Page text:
Last week in INC. magazine, there was an article titled: Jerk Alert: The Real Cost of Bad Bosses.
In this article, the author stated:
· 65% of employees say they’d take a new boss over a raise.
· Three out of every four employees report that their boss is the worst and most stressful part of their job.
· Bad bosses not only make employees unhappy—they make workers unhealthy as well.
Also, in a study of 30,000 managers, employees cited five top flaws of what bad bosses fail to do.
1. Fail to inspire
2. Accepts mediocrity
3. Lacks clear vision and direction
4. Unable to collaborate and be a team player
5. Fails to walk the talk.
Why aren’t these people fired and who condones this type of leadership?
Ethically speaking how can a company keep these bosses who can cause morale issues, ethics issues, productivity issues, compliance issues and employee turnover?
What is the “cost” of keeping these “bad” bosses. They have to know that they are ineffective and yet keeping them says what?
There are enough issues to deal with in a company, without keeping bosses that tend to be a “cancer” growing. Aren’t we in a “preventative maintenance” mode in healthcare, then why not in companies?
Be preventative with this issue. Either fire them or retrain them.
Like you, business ethics and ethical leadership expert, Frank Bucaro has seen the challenges and problems of corporate leadership, particularly over the past few years in regards to poor decision-making, SEC violations, and record breaking financial settlements in a number of different industries.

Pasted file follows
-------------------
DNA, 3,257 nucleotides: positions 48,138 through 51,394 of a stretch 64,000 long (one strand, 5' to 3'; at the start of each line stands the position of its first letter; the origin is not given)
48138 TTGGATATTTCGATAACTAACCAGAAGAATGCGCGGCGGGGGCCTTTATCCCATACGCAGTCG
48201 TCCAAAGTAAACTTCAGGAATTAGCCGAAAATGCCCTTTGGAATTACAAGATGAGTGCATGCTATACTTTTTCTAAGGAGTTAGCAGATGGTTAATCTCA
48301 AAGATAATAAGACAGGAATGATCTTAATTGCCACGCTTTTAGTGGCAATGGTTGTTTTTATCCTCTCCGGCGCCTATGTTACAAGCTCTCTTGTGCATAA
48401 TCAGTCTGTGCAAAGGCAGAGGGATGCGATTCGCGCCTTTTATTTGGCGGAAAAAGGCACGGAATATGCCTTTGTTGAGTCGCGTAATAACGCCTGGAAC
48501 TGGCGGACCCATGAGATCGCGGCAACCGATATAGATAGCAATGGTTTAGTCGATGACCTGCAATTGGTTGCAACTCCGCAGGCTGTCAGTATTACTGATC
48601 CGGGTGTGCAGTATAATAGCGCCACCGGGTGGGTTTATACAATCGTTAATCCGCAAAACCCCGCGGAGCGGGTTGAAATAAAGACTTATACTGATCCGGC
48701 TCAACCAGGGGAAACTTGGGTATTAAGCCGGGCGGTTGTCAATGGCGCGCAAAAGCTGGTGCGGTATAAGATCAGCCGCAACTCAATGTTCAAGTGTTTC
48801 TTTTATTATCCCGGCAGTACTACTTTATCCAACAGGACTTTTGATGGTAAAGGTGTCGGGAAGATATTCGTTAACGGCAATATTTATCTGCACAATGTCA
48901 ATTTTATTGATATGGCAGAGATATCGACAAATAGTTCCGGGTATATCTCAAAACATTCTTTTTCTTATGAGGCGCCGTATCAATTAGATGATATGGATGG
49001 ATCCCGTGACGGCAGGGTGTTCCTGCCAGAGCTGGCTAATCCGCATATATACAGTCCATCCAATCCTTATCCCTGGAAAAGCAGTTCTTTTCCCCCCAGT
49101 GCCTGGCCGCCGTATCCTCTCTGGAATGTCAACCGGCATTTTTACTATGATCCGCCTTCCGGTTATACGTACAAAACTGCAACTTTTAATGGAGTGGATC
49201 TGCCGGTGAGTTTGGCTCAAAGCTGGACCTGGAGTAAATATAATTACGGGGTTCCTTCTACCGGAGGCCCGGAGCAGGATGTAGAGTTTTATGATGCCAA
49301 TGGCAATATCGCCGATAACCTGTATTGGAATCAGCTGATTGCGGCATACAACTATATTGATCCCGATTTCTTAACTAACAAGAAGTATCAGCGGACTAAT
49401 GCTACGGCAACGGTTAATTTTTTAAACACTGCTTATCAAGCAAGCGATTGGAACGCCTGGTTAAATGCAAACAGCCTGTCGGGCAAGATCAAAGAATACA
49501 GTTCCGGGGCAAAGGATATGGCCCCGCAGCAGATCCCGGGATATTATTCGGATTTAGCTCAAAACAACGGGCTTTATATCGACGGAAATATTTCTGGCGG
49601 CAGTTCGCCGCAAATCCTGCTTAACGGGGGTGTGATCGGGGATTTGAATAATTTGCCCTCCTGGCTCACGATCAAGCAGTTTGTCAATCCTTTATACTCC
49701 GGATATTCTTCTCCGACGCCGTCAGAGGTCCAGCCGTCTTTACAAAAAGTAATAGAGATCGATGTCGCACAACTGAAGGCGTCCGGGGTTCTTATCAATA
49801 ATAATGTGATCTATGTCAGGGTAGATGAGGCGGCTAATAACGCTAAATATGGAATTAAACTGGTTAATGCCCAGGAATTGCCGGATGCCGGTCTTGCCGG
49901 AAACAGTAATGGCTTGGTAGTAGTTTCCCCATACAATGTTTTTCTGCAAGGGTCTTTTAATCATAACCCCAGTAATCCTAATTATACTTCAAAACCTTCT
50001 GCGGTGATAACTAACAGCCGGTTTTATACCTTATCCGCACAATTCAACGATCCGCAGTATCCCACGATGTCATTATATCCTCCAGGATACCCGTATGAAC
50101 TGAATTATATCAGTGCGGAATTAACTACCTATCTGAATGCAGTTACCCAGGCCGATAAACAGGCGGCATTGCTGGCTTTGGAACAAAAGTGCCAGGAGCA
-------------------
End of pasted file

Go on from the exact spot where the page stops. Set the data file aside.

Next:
With over two decades of executive training, speaking, writing and with real life experiences, his view and approach to ethics in the workplace is uniquely different. He emphasizes that ethics is a moment-to-moment choice and has little to do with position, titles, personalities or education. Ethics is everybody’s responsibility from the top down.
His goal is to help organizations to:
a. Strengthen their ethics training initiatives in order to significantly decrease the odds of an ethical/compliance violation.
b. Energize, train and motivate employees to understand the value of consistent “high road” behavior as a business advantage.
c. Support individuals and thereby the organization by contributing to its success by quality, ongoing values based leadership development.
Frank is known for his very practical, slightly irreverent, yet somewhat humorous approach to ethics and leadership development. His conversational style and real life stories connect with his audience in a personal, intense and practical level.
Companies such as Bayer Healthcare, BP, ReMax International, EnMax Energy, Danone, etc. have partnered with Frank when they want to proactively stress the message, tools, insights and practical applications that good ethics IS good for business!